Over-worked health professionals doing 12 hour shifts for small change, while the fat-cat administrators pull down enough to fund a small country.

You’d strike too, under those circumstances.

For a lot more than the 1% these folk are asking.

Day and night they’re on the job, every day of the year. With rank-and-file workers often on less than £1,800 a month.

So how long would you last on that, at the pace they have to work at?

Pie in the sky

Meanwhile, in those swish Band 9 offices with the reserved parking bay outside, £1,800 might be closer to the take-home for a week.

And these aren’t necessarily doctors, mind. Not even technical experts.

Amazing where you can get with the right politics, isn’t it? And the right network.

Plugged in all the way to Westminster. Where salaries and expenses and budgets don’t mean a lot anyway.

Unless you’re the unfortunate one in the hot seat who’s unavoidably responsible.

So the actual workers are jumping up and down for a 1% increase. Less than 50p a day. Not even parking money to the fat cats. Not even enough for their newspaper.

Peanuts at the price

Trim their salaries to make up the deficit and they wouldn’t even feel it. Half a day’s less sun-lounger on the beach at Ibiza.

Yet they and all the other heavies are complaining the strike will put lives at risk.

Except – reality check – lives are at risk already, if you’re an actual worker.

You try coming out on £1,800 a month – rent, utilities and groceries – with still enough to pay for your Oyster card to get to work. What do you mean, car? Is this some kind of joke?

Which is exactly what arguing the toss on this strike is.

Sure it pushes up costs, which the NHS cannot afford.

Unless it’s clawed back from the fat cats who none of us asked for or needed in the first place.

Let any one of them come into A&E and complain about the service.

Or sound off that the NHS is a waste of money, like that uber-large political dinosaur on TV last week.

What price, duty of care?

50p to fix your fingernail? Try doing that down the High Street.

Or does sir need special attention from falling out of a taxi after an evening of special networking? Slightly concussed are we? Bit of a broken leg?

Yes, it’s a waste of money fixing it up – but they’ll do it anyway. On the house, like they always do.

OK, so it’s 1% and we’ll all wind up paying for it somehow.

But who cares, if you’re really in trouble and could just die?

You won’t find more dedicated experts anywhere. (Tweet this)

Or better attention for your fingernails.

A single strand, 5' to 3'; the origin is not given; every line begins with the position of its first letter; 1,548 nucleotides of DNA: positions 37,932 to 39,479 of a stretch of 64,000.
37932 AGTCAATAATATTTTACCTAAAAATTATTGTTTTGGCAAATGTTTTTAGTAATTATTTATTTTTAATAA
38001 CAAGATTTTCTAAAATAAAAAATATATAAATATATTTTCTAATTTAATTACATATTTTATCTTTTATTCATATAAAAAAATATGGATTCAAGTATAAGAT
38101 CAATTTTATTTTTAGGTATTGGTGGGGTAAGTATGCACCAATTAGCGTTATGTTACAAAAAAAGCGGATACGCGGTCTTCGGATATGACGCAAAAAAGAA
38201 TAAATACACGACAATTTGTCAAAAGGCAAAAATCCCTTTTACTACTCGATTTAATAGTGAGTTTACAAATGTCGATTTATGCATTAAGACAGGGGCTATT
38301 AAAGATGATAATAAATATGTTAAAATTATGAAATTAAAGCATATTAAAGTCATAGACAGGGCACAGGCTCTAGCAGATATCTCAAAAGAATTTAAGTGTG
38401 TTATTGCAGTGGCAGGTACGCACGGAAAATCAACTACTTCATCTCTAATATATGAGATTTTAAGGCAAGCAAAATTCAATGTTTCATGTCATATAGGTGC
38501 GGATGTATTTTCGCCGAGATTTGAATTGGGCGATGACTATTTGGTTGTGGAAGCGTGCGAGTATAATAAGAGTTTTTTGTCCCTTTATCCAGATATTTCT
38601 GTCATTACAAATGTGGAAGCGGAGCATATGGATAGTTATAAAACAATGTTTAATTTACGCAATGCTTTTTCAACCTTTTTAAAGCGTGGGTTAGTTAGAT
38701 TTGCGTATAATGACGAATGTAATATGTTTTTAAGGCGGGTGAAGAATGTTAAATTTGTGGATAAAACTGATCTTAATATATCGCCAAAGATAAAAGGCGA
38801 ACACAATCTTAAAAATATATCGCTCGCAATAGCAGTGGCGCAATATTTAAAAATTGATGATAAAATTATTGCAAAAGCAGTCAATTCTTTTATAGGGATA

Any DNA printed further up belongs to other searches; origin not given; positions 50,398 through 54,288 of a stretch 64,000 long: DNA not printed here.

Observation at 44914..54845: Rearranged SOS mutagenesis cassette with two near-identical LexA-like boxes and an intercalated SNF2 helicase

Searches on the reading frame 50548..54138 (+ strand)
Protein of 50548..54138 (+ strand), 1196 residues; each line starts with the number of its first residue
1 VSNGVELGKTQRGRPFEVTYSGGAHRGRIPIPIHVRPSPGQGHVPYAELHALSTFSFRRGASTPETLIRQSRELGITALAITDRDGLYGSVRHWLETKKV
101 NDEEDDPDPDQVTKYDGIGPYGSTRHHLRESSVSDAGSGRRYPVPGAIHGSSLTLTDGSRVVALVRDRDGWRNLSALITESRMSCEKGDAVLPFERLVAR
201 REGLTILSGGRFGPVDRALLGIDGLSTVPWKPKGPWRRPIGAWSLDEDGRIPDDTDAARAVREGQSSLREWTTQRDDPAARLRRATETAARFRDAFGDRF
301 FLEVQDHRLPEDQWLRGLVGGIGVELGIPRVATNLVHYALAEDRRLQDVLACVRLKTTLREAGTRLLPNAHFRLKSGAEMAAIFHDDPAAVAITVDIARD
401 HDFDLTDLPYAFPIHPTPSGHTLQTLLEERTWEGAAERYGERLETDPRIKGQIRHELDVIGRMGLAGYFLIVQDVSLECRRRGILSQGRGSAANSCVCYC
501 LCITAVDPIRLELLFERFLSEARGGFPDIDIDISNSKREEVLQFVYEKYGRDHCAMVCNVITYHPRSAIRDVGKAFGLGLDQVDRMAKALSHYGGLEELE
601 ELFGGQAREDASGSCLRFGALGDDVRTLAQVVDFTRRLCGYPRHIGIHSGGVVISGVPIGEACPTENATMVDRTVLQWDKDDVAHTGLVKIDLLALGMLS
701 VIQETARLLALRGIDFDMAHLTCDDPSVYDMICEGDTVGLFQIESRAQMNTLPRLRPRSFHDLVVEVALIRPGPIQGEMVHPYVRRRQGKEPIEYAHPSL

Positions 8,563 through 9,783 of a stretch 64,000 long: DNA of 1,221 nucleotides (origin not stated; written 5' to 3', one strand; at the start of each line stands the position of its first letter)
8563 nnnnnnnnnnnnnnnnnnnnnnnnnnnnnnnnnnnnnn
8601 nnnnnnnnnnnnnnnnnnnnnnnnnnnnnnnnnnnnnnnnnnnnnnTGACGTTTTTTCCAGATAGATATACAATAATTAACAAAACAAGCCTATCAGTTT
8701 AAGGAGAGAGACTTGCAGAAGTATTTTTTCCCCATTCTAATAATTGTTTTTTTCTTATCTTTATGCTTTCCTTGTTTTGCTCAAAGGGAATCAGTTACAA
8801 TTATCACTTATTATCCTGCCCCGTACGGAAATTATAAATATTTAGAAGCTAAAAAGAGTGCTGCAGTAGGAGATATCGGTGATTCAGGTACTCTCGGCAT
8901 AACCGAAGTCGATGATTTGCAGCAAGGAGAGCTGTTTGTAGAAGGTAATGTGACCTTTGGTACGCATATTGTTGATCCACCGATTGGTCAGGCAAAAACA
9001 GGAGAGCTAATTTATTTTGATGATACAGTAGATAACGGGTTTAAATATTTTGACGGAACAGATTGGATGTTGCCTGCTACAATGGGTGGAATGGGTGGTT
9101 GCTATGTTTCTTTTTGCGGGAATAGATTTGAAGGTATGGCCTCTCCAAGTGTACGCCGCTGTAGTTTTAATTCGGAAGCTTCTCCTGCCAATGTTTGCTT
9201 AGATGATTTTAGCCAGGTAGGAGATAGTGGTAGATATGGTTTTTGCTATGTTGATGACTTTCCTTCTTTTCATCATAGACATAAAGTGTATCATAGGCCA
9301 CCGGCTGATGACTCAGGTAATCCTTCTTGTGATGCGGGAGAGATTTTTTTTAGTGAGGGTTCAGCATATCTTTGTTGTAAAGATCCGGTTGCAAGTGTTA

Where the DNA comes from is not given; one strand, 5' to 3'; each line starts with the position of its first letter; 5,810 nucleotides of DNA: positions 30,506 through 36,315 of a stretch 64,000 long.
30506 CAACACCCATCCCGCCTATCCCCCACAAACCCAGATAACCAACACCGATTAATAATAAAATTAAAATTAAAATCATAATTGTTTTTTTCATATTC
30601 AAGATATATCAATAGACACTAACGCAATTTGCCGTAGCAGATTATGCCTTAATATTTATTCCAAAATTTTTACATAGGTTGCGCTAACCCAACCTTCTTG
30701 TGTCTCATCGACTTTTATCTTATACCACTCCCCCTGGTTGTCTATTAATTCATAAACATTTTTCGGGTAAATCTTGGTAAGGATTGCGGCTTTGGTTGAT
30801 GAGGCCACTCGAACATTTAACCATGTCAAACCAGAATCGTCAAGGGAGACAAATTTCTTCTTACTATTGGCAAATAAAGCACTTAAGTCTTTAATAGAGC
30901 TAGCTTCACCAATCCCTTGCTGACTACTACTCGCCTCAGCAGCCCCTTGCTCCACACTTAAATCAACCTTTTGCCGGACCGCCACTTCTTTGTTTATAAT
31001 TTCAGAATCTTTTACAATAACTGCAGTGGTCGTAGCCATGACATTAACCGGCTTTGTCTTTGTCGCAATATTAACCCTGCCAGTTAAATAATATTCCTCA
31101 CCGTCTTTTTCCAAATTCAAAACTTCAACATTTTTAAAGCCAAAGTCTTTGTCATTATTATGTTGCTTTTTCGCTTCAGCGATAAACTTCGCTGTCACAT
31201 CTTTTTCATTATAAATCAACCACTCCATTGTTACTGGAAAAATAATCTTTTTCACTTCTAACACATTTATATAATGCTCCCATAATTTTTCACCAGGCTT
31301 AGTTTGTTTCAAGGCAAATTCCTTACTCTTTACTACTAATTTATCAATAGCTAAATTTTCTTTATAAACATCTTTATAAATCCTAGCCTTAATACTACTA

Originally posted 2015-01-26 13:08:15.

NHS fat-cats make us all sick as dogs

Fist of Money
No wonder you’re not well,
this disease is contagious

In the euphoria of the festive season, you might have missed it.

A telling report that the number of NHS managers earning more than £300,000 a year has doubled, with some pulling down a whopping £620,000.

Obscene amounts of money

Frankly, the idea that ANYONE earns more than a tenth of that is pretty disgusting. And yes, that includes the Prime Minister at £142,500.

Because none of these are your rank-and-file NHS do-ers. They’re not doctors or specialists either, not one of them is involved in the actual practice of making people well.

These are top-level “executives” brought in on the advice of “consultants” – and paid an outlandish fortune for “high calibre” expertise at short notice.

Unhealthy business practice

And “consultant” of course does not mean an expert in the medical sense – but a management consultant, whose only connection to anything vaguely medical might be a thing called a balance “sheet”.

Sad cases, these guys. Even on mega-buck salaries they can’t manage their own lives, often demanding even more.

Put that against nurses and midwives, who have yet to receive the 1% pay rise they were hoping for in 2014.

Yup, you got it. It’s the non-medical side of the NHS that’s soaking up all the money.

So don’t go bad-mouthing A&E departments because they can’t get through the deluge of winter patients needing attention. Go chuck rocks at the managers who failed to provide facilities and resources for them to do their job properly.

Do they doctor the books too?

Gross mismanagement? You better believe it.

This item from The Telegraph is just the tip of the iceberg: ‘Medway Foundation Trust, recently named as having one of the worst A&Es in the country according to patient surveys, paid Nigel Beverley rates of £1,740 a day until he left just before an inspection found A&E in a “state of crisis”‘.

Unfortunate isn’t it, that GBH is against the law?

Except such monsters have no place in hospitals, or anywhere near one.

The only rightful place for them is buried under the sewage of their own making.

Originally posted 2015-01-05 11:25:23.